Shopkeeper warns kids – buzz off!
Written by CSS Admin on Wednesday 20 December 2006
BESIEGED by young yobs, a Park North shopkeeper has installed a high-pitched alarm to drive off louts.
But just a day after Welcombe Stores in Park North installed the "mosquito" that had cleared the area outside the shop, the hooligans came back to try to destroy it.
Shop owner Sue Ratto said she had put in the alarm, which emits an irritating high-pitched sound that only young people can hear, after months of anti-social behaviour outside the shop.
A mosquito device was installed near the Wyvern Theatre earlier in the year.
Mrs Ratto said that repeated vandalism and intimidation of older customers had driven her to install the £800 mosquito on Friday.
On Saturday night, yobs tried to destroy it but mistakenly attacked the burglar alarm instead.
Swindon police crime prevention officer Bob Walton said that he supported the use of the deterrent, but warned it should not be switched on all the time.
But a Home Office minister and civil liberties groups have warned against abusing the devices.
The shop also faces a liquor licensing hearing after an assistant there sold a bottle of Lambrini to a 15-year-old secret shopper during a Trading Standards sting in September.
The council's licensing committee is expected to hear the case next month.
Mrs Ratto admitted that the shop had sold the bottle of Lambrini by mistake, but was adamant that she was not interested in selling alcohol to young people and causing more anti-social behaviour.
"Why would we want to risk our licence for £1.49?" Mrs Ratto said, quoting the price of the Lambrini sold to the underage shopper.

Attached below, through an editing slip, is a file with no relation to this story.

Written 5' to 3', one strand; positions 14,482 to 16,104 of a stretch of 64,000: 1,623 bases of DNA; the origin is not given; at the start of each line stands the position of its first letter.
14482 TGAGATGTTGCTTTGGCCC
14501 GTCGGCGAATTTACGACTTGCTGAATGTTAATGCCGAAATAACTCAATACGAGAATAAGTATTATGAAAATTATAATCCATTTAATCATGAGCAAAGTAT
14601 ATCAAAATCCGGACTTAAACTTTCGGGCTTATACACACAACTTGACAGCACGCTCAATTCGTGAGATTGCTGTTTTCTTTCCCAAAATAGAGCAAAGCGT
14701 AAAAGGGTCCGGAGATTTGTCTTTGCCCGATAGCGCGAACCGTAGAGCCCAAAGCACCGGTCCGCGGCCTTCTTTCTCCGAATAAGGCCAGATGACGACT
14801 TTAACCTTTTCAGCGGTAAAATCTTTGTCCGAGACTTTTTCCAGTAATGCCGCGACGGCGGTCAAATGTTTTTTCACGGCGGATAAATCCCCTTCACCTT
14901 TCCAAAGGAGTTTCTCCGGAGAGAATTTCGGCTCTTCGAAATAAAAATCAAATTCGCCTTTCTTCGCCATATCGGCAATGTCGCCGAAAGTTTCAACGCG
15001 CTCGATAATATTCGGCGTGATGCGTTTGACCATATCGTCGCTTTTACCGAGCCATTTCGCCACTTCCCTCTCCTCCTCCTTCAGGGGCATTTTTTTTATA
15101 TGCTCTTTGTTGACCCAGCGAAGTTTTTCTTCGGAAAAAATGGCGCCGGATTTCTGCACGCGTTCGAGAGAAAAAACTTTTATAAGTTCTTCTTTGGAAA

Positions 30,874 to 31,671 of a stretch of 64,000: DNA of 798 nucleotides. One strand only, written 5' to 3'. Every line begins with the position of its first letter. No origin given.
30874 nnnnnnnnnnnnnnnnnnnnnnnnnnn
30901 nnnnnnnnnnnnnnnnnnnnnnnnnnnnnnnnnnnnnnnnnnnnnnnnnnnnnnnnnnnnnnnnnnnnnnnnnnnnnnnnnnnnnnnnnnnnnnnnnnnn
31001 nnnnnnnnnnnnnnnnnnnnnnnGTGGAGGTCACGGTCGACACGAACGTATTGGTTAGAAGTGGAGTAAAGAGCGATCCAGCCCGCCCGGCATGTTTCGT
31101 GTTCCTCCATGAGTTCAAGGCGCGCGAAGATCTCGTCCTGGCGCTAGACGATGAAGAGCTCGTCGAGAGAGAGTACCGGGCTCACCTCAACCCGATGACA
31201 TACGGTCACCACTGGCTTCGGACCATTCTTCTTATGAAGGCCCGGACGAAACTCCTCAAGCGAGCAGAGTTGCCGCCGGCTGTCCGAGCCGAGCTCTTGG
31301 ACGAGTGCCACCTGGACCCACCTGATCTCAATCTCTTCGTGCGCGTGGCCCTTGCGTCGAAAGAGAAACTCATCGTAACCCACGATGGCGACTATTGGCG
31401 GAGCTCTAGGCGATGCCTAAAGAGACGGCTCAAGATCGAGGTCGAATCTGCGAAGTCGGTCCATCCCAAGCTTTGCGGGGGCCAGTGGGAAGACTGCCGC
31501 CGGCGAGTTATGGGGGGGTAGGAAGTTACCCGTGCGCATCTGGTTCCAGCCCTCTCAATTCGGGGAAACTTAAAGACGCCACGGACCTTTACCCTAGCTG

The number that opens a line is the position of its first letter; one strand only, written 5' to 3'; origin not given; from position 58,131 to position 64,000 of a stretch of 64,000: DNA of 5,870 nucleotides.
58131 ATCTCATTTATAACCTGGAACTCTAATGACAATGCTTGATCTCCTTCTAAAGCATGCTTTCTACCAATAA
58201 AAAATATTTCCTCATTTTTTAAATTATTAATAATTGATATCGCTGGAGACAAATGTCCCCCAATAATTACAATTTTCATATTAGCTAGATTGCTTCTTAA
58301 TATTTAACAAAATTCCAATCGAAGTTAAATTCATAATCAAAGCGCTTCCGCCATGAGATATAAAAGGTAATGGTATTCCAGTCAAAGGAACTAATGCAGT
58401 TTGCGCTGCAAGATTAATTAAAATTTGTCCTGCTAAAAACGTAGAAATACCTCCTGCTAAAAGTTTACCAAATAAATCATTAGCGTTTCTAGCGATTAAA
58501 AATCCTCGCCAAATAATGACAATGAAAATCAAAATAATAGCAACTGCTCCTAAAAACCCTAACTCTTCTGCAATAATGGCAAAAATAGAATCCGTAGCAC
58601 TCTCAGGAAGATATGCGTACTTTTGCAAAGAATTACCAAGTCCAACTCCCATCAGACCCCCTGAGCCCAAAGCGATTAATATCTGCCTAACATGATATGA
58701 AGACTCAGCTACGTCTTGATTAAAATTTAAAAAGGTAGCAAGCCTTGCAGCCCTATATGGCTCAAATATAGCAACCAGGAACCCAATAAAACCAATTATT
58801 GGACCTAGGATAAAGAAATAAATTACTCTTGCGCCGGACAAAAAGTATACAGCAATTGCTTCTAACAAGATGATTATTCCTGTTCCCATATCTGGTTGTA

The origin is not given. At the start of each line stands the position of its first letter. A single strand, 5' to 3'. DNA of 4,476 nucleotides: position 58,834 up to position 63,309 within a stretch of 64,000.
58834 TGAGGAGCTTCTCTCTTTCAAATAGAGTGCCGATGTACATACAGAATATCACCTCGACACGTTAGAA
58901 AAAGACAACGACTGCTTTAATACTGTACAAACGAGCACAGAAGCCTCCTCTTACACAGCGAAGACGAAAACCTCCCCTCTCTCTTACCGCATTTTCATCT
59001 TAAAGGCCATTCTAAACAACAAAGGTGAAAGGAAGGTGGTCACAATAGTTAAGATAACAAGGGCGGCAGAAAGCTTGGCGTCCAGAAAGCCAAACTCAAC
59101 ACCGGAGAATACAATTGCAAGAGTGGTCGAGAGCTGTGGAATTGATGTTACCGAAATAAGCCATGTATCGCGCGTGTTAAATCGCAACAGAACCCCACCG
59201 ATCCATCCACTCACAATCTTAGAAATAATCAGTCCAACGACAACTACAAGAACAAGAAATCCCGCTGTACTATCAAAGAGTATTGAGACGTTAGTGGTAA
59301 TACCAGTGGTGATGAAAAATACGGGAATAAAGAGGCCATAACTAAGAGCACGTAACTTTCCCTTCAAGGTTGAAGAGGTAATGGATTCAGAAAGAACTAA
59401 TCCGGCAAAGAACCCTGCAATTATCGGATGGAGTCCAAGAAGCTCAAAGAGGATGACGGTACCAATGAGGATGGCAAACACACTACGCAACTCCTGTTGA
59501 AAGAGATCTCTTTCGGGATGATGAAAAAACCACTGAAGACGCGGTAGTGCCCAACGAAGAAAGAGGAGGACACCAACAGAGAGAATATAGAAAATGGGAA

"We are fed up," said the shopkeeper, who has run the premises for the past four years.
"We have been having lots of problems with the kids out the front.
"They were very intimidating to older customers.
"Whenever they have drinks in their hands we tell the police.
"At the end of the day there's only so much the police can do."
She said the mosquito had cleared the area outside the shop of troublemakers, something customers appreciated.
Shop manager Jaswinder Singh said that the mosquito had cleared the area of troublemakers.
"It worked that well that the kids tried to smash it," Mr Singh said.
"They tried to hit it but the alarm went off."
Crime prevention officer Mr Walton said the mosquito gave "surprisingly good results" for dispersing gangs.
"I do recommend the usage of that device," he said.
"I have never had a complaint from a member of the public."
Welcombe Stores is the first private premise to use the device in Swindon, Mr Walton said, but the council had used it near the Wyvern and other town trouble spots.
The device has been installed less than a month after Home Office Minister Tony McNulty warned that devices which deter youths should be used with caution.
There have also been concerns on health and safety grounds about the equipment, which was developed by South Wales-based Compound Security Systems.
The mosquito exploits the fact that people's ability to hear very high frequencies declines in their 20s.
Mr McNulty told MPs in November that it was for police and local authorities to decide the most effective responses to anti-social behaviour.
"The Home Office does not promote or recommend any particular commercial product or venture above this," he said in a parliamentary written answer.
"The use of any device like the sonic teenager deterrent should be treated with caution and if used should form part of an overall strategy to tackle the drivers of that anti-social behaviour and to encourage more constructive behaviour."
Parks councillor Barrie Thompson was not convinced the mosquito was the answer to anti-social behaviour.
"I don't think they are the most effective in the long term," he said.
Coun Thompson (Lab, Parks) said residents had noticed an increase in anti-social behaviour recently, blaming the rise on troublemakers driven out of Cavendish Square.
Publication Swindon Advertiser
Date20 December 2006